One thing Alison Laird delighted in most during her eight-year battle with chordoma was proving her doctors wrong. A woman of amazing strength and spirit, she wasn’t about to let cancer rob her of the things she enjoyed – including traveling, dining and talking with others. As she went through multiple surgeries, long recoveries and hospitalizations, and treatments at home in Calgary, Canada and in California, she channeled that strength and spirit into making the most of life – and showing her doctors, family and friends how much she could still do.
“She was always finding the positives in the situation,” recalls her daughter, Catriona (Cat), who was at her mother’s side through most of her battle. “For instance, she always wanted to travel, so when she had to go to California for treatment, she saw it as a dream come true for her to get to visit there!”
On June 12, 2008, at the age of 60, Alison lost her long battle with chordoma. Cat, her father, Ian, and her mother’s close friend Carolyn Harley decided to plan a fundraising event in Alison’s memory to benefit chordoma research. The inaugural Purple Aster Concert and Silent Auction in Calgary drew more than 100 music lovers and friends to hear professional local musicians and learn more about this insidious form of cancer and the need for research funding. Each year, the event has grown – in 2012 the 4th annual Purple Aster drew 175 participants and raised more than $15,000. A special moment came when Chordoma Foundation board member Dr. Ed Les, also of Calgary and a chordoma survivor who provided a matching gift, told the crowd: “This isn’t just in memory of somebody we’ve lost now; this is a fight for all of us who are still fighting.”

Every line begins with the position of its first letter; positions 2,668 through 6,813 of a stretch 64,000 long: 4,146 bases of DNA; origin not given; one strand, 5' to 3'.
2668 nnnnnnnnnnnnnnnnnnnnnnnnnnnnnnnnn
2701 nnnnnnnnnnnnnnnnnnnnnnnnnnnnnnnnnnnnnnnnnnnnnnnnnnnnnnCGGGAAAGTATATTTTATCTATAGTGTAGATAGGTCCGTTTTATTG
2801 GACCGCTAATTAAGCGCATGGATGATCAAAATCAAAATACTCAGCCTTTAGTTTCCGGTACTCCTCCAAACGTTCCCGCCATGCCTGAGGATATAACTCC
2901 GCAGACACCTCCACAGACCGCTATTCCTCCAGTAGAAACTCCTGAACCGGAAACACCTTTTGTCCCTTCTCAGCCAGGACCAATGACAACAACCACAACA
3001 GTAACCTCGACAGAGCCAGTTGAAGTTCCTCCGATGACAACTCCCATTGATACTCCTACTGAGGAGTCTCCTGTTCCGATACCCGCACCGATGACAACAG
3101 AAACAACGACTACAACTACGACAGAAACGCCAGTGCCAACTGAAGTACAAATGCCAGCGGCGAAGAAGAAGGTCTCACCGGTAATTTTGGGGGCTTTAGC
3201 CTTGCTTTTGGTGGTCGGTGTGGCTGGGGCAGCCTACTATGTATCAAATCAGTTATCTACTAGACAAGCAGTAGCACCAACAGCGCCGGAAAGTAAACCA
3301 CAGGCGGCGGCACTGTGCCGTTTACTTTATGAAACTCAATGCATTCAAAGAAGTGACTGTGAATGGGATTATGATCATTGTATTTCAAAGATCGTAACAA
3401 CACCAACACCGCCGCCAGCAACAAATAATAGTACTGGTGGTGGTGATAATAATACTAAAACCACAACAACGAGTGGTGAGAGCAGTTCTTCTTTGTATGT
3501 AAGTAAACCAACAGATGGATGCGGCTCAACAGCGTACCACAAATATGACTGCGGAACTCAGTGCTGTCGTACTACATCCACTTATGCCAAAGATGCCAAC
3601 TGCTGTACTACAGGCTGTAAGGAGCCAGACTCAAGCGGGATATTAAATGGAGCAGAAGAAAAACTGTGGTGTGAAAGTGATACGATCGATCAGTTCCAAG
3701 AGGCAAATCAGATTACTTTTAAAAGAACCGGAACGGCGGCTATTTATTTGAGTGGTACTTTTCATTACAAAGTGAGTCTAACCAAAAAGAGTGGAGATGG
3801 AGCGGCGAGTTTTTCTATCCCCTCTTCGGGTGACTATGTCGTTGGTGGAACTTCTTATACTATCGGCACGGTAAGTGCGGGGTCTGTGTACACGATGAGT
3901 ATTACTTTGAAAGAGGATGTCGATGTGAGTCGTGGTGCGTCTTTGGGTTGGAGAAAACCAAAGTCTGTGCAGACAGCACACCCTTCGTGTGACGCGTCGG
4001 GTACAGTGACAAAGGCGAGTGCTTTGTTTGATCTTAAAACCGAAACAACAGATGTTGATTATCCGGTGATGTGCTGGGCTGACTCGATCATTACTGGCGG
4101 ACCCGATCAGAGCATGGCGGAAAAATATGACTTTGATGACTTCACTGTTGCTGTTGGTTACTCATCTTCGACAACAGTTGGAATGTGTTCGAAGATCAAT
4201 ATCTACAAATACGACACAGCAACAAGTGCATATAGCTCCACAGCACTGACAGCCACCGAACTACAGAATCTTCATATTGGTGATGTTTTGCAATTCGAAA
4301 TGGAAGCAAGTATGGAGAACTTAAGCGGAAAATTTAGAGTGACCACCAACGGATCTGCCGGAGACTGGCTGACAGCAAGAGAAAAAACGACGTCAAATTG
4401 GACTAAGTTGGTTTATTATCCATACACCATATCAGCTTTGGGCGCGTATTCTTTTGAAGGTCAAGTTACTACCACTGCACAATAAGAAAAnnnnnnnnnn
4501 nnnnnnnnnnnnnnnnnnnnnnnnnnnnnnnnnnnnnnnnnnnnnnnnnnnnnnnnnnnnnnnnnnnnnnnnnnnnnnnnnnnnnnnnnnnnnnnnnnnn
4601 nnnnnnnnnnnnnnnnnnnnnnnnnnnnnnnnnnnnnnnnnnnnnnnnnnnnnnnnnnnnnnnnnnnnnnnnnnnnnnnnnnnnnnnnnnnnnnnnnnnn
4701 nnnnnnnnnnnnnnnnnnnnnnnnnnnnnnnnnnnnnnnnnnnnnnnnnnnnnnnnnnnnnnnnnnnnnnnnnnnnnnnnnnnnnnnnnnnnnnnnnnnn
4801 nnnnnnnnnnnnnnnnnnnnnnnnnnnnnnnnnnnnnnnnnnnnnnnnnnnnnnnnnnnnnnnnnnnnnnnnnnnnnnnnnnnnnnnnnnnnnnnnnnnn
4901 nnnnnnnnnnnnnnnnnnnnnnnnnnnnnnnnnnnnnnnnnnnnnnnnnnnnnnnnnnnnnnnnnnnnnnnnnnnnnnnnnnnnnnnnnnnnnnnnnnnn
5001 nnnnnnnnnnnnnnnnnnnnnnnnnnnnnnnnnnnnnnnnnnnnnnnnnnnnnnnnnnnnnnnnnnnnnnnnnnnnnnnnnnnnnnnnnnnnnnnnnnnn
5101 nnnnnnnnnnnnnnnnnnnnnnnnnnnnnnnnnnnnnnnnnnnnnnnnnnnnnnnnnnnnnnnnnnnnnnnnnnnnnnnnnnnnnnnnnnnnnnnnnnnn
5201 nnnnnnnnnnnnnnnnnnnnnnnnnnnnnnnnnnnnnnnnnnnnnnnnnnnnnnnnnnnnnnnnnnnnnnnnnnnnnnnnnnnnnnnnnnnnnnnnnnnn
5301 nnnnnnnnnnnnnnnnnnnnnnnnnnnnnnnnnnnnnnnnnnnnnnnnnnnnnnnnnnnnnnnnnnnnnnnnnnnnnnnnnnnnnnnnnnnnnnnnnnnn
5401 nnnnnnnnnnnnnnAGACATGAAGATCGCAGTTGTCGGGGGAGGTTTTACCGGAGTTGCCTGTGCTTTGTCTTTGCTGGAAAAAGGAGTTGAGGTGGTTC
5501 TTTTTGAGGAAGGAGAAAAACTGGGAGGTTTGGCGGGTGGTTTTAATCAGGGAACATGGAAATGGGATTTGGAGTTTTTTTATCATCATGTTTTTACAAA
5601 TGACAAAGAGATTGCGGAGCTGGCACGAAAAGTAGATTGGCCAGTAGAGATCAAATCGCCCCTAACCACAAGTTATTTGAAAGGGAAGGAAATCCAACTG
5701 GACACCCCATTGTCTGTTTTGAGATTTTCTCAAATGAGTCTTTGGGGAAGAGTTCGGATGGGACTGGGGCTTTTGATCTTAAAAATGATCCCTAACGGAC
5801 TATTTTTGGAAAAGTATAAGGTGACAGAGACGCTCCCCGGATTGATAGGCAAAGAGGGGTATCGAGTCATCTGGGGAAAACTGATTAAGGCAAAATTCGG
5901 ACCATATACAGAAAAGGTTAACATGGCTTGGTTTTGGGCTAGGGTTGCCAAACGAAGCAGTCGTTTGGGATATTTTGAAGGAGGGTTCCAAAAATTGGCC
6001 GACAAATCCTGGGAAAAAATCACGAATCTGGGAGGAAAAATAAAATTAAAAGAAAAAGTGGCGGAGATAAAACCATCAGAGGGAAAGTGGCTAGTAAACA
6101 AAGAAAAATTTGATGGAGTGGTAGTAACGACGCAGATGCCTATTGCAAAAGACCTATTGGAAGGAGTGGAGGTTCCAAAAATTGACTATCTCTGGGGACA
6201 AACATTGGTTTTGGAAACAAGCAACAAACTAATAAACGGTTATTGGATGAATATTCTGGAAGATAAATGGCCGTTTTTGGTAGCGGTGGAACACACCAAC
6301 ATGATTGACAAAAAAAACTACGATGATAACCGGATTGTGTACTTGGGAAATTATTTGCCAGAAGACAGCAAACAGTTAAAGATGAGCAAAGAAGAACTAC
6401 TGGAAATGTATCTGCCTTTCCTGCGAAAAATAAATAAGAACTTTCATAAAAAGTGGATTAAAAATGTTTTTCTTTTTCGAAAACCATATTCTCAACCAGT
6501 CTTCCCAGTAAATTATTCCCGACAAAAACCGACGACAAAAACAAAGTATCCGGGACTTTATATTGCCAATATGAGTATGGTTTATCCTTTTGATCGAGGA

Over the years, “the Aster” raised nearly $55,000 to support the Chordoma Foundation’s work. The event is a team effort. Carolyn, a self-described late bloomer as a musician (the purple aster is a late-blooming flower), arranges the concert. Cat coordinates the silent auction, and Ian manages the finances. Other friends and family also pitch in.
In 2012, the funds raised by the Aster were designated toward a Chordoma Foundation seed grant awarded to Dr. Cheryle Séguin, a musculoskeletal researcher at the University of Western Ontario. Dr. Séguin, who studies spinal disc development, recently made a scientific breakthrough that provided the missing link researchers needed to study the genesis of chordoma. This grant will help Dr. Séguin’s lab take advantage of the opportunity created by this breakthrough. The Aster organizers and participants are especially excited to support chordoma research based in Canada. (To learn about Dr. Séguin’s research, click here.)
Of the Aster event and the work that goes into it, Cat says: “My mother’s spirit drives all of this. She always had this way of surprising people and proving them wrong. We all feel the same way now. Chordoma doesn’t get to win.”